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Old 05-17-2013, 12:13 PM
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SunshineRose SunshineRose is offline
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Such a misuse of the English language to try to manipulate people so that they can get away with their sins unpunished, and get a chance to commit them again. People who are sincerely repentant accept responsibility for their actions and genuinely seek to atone for them, whereas people who see themselves as victims for being caught breaking the law or hurting others, bleat about mistakes.

What a load of nonsense. There is a difference between an accident, a mistake, and a crime or a sin.

An accident is something that we don't intend to do at all. For instance, before an interview, I could accidentally spill coffee on my skirt. That would be an accident since I had zero intention of doing that.

A mistake is when we intend to do something because we believe it is right. So, I could arrive for an interview that I think is at two o'clock in the afternoon at around that time only to discover that it was supposed to take place at one o'clock That would be a mistake, because I intended to show up at two o'clock, but I did so because I genuinely thought it was right, and I had the intention of being on time, even though I was an hour late.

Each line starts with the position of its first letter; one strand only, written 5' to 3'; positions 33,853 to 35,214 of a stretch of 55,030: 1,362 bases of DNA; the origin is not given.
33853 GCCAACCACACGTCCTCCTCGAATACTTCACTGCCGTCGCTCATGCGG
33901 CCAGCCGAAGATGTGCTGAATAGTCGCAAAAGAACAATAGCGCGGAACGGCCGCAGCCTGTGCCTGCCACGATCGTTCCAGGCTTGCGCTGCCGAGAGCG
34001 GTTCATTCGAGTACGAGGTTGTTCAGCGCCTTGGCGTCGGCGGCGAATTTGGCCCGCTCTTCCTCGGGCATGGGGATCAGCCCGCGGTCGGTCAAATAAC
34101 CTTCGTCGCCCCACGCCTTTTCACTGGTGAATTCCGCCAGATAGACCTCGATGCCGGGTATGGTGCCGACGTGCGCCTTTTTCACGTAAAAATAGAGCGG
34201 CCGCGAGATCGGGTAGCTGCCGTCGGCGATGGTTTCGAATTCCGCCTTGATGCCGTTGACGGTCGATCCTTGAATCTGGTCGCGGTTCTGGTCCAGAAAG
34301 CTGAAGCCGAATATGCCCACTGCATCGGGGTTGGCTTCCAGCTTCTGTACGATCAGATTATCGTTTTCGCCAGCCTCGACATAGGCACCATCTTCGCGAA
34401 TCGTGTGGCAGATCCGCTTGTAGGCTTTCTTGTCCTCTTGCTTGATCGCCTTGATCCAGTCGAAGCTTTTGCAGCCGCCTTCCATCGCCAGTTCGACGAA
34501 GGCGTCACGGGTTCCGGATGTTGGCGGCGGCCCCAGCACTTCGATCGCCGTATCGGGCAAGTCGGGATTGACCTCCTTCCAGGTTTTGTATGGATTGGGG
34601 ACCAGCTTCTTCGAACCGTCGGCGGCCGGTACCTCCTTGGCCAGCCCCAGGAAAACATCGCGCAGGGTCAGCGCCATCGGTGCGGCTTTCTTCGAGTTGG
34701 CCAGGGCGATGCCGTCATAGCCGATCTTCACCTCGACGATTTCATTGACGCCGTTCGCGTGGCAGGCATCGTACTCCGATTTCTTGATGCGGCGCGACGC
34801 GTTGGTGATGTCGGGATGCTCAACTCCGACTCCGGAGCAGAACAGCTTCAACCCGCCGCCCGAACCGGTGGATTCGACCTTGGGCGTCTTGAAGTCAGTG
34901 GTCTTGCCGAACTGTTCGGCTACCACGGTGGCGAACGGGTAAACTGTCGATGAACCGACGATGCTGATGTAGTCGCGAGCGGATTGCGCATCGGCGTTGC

However, if I show up to my interview with a lot of forged letters of recommendation and I get caught doing that, that is not an accident or a mistake. That is a sin and a crime, because I would be delibrately engaging in deceitful behavior, which I know is wrong and that I don't actually believe is right.

All this mislabeling of crimes and sins as mistakes just makes us less sympathetic to people who make honest mistakes or who are sincerely repentant. That's why it must stop.
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